VIPs to pay NIS 600 monthly tax on medical benefits

Controversial benefits began in 1950 when a Supreme Court justice told David Ben-Gurion that he didn't feel comfortable being a member of one of the public health funds.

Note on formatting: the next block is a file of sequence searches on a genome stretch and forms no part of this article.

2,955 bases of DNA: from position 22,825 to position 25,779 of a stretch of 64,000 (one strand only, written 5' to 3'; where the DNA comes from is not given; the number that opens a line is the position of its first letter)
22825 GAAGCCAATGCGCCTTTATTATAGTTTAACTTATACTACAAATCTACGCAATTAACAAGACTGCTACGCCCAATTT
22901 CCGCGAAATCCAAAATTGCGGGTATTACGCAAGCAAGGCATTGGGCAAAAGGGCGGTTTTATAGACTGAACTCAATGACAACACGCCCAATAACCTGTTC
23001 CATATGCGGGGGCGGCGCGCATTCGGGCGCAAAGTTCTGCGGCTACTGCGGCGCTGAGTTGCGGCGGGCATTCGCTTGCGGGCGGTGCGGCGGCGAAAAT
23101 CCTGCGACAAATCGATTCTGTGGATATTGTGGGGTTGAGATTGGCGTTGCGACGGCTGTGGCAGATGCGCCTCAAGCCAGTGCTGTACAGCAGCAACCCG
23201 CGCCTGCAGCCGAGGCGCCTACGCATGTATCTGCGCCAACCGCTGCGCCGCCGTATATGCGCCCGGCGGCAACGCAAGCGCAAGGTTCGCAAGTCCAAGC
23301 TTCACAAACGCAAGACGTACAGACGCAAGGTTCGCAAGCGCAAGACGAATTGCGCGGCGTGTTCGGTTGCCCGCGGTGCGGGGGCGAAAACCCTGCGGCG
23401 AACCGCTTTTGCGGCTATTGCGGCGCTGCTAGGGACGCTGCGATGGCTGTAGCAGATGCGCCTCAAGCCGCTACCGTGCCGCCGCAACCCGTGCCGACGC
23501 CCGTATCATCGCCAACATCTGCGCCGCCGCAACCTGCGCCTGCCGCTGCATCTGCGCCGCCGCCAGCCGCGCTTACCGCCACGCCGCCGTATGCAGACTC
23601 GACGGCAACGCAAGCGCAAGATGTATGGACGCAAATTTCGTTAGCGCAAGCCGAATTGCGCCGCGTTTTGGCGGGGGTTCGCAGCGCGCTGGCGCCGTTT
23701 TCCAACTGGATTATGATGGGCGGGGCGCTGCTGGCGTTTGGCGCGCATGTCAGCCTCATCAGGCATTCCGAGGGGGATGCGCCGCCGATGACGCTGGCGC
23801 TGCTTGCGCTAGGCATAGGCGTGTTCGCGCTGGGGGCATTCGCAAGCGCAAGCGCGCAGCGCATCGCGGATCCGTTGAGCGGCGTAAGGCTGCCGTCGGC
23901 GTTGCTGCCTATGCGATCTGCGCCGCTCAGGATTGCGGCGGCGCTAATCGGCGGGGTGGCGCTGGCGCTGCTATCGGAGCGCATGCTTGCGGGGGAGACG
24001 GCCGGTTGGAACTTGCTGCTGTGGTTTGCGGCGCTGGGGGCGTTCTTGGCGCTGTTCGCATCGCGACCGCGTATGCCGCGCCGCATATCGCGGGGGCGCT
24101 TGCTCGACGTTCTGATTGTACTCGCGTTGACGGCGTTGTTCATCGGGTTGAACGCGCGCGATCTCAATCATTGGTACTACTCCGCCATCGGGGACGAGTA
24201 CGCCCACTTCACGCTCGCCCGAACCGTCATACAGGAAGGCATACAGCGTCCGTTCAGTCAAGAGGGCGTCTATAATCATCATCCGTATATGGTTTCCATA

The nearly 600 former judges, MKs, ministry directors-general, presidents and prime ministers and their dependants who have received a total of NIS 13.2 million a year in reimbursements for a wide variety of medical expenses - including geriatric nursing and medications outside the basket of health services - will now have to pay NIS 600 monthly for the privilege. The decision, which will charge them the tax retroactively to January of this year, was taken by Treasury accountant-general Yaron Zelekha. On Sunday, The Jerusalem Post's Health Page carried a major feature on the controversial benefits, which were instituted in the 1950s by then-prime minister David Ben-Gurion when a Supreme Court justice said he didn't feel comfortable being a member of one of the public health funds (in those days owned by political parties). The Finance Ministry's spokesman's office did not explain why it had not included retroactive cancellation of the benefits in the 2008 Arrangements Bill, in which hundreds of clauses to save money are meant to be passed en bloc with the annual Budgets Bill now before the Knesset. Health Ministry senior official Dr. Michael Dor spends an hour of every workday going over receipts, checking drug registries and consulting medical specialists and legal experts - all for the benefit of the 578 privileged Israelis. Since the 50s, the financial benefits were gradually expanded from justices to all civil court judges, dayanim from the Jewish religious courts and kadis from the Muslim courts, MKs, government ministers, directors-general of the ministries, MKs, the civil service commissioner, the state comptroller and the president and the prime minister - and any dependents who live with them. In 1986, the Knesset barred new members from joining the exclusive "club," except for presidents and prime ministers. Judges only have been paying NIS 200 a month, as their membership has been regarded as subsidized "health insurance." According to the Treasury, the savings from the tax will reach NIS 6 million, while over the years, until all the members of the group pass away, the accumulated savings will be around NIS 400 million. The Finance Ministry spokesman's office said Zelekha decided to enact the tax after the issue had been raised, but that only legislation passed by the Knesset could retroactively abolish all benefits. Asked why former president Moshe Katsav, who resigned in disgrace from office earlier this year, has not had these benefits taken from him, the spokesman's office explained that this could be decided only by the Knesset House Committee. The benefits include all drugs not included in the basket of health services (including Viagra and contraceptives), paramedical treatments such as physiotherapy, medical insurance for foreign travel, orthopedic insoles, copayments for visits to a doctor, and NIS 313 per day for intensive geriatric nursing institutions (plus dental expenses for the presidents only). There has even been a case of a VIP who was separated from his wife asking for reimbursements for both his wife and his mistress. Although most of the beneficiaries are elderly and dying out, the cost of VIP coverage has been growing due to the surge in geriatric nursing expenses. The budget for VIP medical expenses is supplied directly by the Treasury and reluctantly administered and supervised by Dor of the Health Ministry, who is acting head of its medical division and permanent head of its general medicine department.